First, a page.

Assemblée Législative de la Nouvelle-Écosse

Les travaux de la Chambre ont repris le
21 septembre 2017

Hansard -- Tue., May 15, 2001

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HALIFAX, TUESDAY, MAY 15, 2001

Fifty-eighth General Assembly

Second Session

12:00 Noon

SPEAKER

Hon. Murray Scott

DEPUTY SPEAKERS

Mr. Brooke Taylor, Mr. Kevin Deveaux, Mr. David Wilson

MR. SPEAKER: Order, please. Before we begin the daily routine, I would like to introduce some very special guests not only to the Legislature today but to this province. In the Speaker's Gallery, I would like to introduce Mr. Dan Albert and his wife, Joanne, and also Mr. Jack Holt and his wife, Shirley. They ware visiting us here this week in Nova Scotia from California. Mr. Albert is the Mayor of Monterey, California. It is their first time visiting this area. They are actually staying at a beach house in my constituency on the Bay of Fundy. I did inform our special guests that this is not the normal weather for this time of year and we have ordered sunshine for tomorrow for them.

Last Sunday I had the privilege of inducting the four of them into the Order of Good Times for this province. They have taken a day out of their vacation to travel to Halifax to tour the metro area, to come into the Legislature and have a tour of the Legislature and to meet some of the members here and to see how proceedings are done in the Nova Scotia Legislature. I would ask our guests if they would rise and receive the usual warm welcome on behalf of all Nova Scotians. (Applause)

We hope you certainly enjoy the rest of your stay here in Nova Scotia, and your lobster supper this evening.

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Before we begin the daily routine, the subject for this evening's late debate was submitted by the honourable member for Cape Breton South:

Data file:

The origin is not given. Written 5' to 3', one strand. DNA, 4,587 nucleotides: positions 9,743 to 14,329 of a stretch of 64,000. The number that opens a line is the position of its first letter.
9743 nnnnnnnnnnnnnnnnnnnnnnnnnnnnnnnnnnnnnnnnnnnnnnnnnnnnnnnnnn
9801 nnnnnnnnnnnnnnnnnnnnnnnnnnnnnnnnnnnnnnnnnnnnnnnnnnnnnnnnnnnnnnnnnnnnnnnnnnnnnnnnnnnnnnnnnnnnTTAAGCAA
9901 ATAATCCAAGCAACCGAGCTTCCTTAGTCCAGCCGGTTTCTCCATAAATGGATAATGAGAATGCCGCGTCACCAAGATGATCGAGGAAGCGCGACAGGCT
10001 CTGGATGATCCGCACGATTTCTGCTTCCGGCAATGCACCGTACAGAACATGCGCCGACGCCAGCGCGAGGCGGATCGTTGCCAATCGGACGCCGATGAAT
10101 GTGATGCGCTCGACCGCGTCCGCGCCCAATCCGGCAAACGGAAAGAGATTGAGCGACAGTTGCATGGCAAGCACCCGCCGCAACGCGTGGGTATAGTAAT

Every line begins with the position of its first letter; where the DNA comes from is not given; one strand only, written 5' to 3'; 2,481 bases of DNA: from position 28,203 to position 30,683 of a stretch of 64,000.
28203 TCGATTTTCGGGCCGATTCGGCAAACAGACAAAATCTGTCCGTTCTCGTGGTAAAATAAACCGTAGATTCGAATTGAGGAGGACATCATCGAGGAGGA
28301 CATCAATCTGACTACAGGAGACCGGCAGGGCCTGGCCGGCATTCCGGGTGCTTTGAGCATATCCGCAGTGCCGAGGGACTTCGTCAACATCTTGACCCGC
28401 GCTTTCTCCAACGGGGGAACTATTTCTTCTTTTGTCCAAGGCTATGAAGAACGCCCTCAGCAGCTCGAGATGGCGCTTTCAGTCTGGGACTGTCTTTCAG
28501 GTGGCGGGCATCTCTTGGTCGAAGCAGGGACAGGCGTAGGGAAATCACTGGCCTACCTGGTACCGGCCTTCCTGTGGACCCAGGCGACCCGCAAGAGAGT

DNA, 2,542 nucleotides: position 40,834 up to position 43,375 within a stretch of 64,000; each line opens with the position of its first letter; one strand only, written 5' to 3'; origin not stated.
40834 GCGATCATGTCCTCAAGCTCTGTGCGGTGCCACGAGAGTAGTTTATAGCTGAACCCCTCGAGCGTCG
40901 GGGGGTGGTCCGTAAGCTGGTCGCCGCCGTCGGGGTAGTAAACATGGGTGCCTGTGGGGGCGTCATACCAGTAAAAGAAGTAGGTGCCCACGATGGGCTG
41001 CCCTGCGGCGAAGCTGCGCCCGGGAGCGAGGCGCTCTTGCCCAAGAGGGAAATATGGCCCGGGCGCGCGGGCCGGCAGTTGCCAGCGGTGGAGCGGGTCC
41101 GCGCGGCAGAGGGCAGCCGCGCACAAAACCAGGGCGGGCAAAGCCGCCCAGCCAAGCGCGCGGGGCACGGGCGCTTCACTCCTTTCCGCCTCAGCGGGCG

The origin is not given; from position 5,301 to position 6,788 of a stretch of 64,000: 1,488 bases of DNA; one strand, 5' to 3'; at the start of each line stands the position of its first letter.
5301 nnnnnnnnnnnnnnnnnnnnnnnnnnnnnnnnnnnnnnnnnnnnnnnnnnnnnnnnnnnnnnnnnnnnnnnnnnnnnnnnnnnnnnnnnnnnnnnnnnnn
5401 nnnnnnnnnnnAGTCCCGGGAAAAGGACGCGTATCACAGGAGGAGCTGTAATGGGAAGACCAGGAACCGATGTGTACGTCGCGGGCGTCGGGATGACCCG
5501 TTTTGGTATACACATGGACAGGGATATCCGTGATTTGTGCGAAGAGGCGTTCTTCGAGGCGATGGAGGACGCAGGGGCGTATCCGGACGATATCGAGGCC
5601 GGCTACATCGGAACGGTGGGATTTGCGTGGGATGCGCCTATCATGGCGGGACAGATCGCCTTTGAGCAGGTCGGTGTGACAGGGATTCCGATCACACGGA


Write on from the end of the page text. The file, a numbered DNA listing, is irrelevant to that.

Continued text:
Therefore be it resolved that the lack of a new Fire Safety Act is threatening the public safety and the safety of firefighters.

This will be debated this evening at 6:00 p.m.

We will begin the daily routine.

PRESENTING AND READING PETITIONS

PRESENTING REPORTS OF COMMITTEES

TABLING REPORTS, REGULATIONS AND OTHER PAPERS

STATEMENTS BY MINISTERS

GOVERNMENT NOTICES OF MOTION

MR. SPEAKER: The honourable Minister of Education.

RESOLUTION NO. 1142

HON. JANE PURVES: Mr. Speaker, I hereby give notice that on a future day I shall move the adoption of the following resolution:

Whereas Prime Minister Jean Chretien has honoured two Nova Scotia teachers for their innovative and inspiring teaching methods; and

Whereas David Pilmer, a math teacher at Hants East Rural High School in Milford Station, and Catherine Viva, an English and learning strategies teacher at Dr. T.L. Sullivan Junior High School in Florence, were among 65 teachers from across Canada to be honoured; and

Whereas Mr. Pilmer received the Prime Minister's top teaching award, the Certificate of Excellence, and Ms. Viva received a Certificate of Achievement and both teachers also received cash awards for use at their respective schools;

Therefore be it resolved that this House congratulate these teachers for receiving national recognition for their outstanding work with our youth.

Mr. Speaker, I request waiver of notice.

[Page 3455]

MR. SPEAKER: There has been a request for waiver.

Is it agreed?